The cause and effect – Karma

Things are not what they seem; there is a deeper significance behind every visible process or activity in Nature. This is the esoteric side, or the invisible aspect of the visible phase of our practical existence. It is not that events suddenly emerge out into visibility, as if by magic, and that something happens at one stroke.

Events take place first in the highest realm, and then their presence is felt gradually in greater and greater density as they come down to the level of more and more grossness and perceptibility and tangibility, as is the case with a disease. The illness does not manifest itself suddenly in the physical body. It happens inside first. Its seed is sown within. There is some kind of event that is taking place in the depths of our personality, and in the recesses of the world. This impulse is manifest outside as some occurrence.

The first vibration propelling any kind of activity or event in this world takes place not in this world alone, but in a higher realm. The cause has to be churned first in order that the effect may feel the impact of that stir in the cause. Now, the cause is not merely a single factor. There is a chain of factors involved in the conception of the cause.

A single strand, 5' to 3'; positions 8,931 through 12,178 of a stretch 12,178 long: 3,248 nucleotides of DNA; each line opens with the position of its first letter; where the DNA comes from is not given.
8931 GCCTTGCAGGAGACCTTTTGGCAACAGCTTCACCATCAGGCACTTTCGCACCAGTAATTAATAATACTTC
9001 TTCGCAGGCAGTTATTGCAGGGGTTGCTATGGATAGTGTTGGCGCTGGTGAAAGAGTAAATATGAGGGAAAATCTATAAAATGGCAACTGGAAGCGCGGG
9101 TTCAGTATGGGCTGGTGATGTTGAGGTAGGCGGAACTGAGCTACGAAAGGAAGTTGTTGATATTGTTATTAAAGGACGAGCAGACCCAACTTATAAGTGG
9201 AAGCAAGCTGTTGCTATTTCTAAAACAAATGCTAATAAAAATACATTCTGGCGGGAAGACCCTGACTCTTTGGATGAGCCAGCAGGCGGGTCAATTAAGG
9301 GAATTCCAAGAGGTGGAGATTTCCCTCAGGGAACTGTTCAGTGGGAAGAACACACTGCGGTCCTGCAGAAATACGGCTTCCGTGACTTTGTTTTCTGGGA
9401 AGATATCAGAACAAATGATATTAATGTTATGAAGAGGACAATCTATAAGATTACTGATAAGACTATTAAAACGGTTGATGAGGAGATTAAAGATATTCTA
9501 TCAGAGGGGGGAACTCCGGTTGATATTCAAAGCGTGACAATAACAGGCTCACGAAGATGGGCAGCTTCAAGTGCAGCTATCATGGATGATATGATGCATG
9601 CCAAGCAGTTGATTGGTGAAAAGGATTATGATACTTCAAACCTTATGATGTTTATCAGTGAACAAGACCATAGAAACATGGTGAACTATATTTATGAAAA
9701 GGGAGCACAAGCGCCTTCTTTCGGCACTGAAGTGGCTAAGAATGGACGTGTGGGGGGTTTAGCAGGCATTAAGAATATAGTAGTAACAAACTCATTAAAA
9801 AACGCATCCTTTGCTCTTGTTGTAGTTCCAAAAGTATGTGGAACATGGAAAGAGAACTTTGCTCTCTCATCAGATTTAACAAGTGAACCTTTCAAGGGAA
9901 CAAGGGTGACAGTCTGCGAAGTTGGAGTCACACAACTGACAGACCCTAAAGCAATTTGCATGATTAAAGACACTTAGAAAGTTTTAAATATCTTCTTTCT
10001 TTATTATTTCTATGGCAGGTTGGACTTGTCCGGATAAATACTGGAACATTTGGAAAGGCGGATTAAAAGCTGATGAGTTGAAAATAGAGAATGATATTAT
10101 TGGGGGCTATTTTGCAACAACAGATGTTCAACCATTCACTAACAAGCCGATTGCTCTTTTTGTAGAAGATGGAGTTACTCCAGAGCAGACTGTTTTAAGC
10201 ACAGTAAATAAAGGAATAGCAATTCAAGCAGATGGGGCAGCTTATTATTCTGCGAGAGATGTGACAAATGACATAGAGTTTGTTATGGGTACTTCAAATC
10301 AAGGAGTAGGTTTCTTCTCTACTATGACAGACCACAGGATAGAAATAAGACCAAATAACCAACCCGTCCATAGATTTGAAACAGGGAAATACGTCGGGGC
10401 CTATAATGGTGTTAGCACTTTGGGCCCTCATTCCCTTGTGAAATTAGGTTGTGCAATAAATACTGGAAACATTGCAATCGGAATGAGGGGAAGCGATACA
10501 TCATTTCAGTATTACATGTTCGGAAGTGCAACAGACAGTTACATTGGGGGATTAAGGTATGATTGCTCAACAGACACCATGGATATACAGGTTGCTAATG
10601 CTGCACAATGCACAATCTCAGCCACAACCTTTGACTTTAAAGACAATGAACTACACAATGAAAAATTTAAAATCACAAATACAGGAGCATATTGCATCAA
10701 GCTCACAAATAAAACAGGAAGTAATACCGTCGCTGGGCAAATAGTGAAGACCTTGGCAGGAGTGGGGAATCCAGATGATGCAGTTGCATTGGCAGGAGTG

If, we may say A is the effect that is physically felt by us in this world, it has a cause which is B, impelling this effect to manifest itself in that particular manner in the physical world. But, this B which is the cause of A has another cause behind it, which is C. So, we may say, that B is the cause of A, or we may say, C is the cause of A because it is the cause of B also. But, this C has another cause behind it, and that is D. So, while D is the cause of C and B, and through these, of A, we may also say that it is the cause of the last effect also. 
Thus, the first cause is the real cause which pushes itself downwards to lower levels of reality, until they express themselves in space and time. This expressed form in space and time alone is known by us, seen by us, felt by us and experienced by us.

We are likely to mistake this visible effect for everything, and then it is that we are either pleased with the manifestation of an effect or we are displeased with it. Sometimes we say, “It is raining cats and dogs; it is horrible.” And we say, “It is terrible, it is so hot; it is awful, it is blowing so hard.” 

What we like or what we do not like are only the various reactions that our personalities produce or evoke in respect of impersonal causes of phenomena which have nothing to do with the pleasures or the pains of individuals. 

(Excerpt from the Chhandogya Upanishad)

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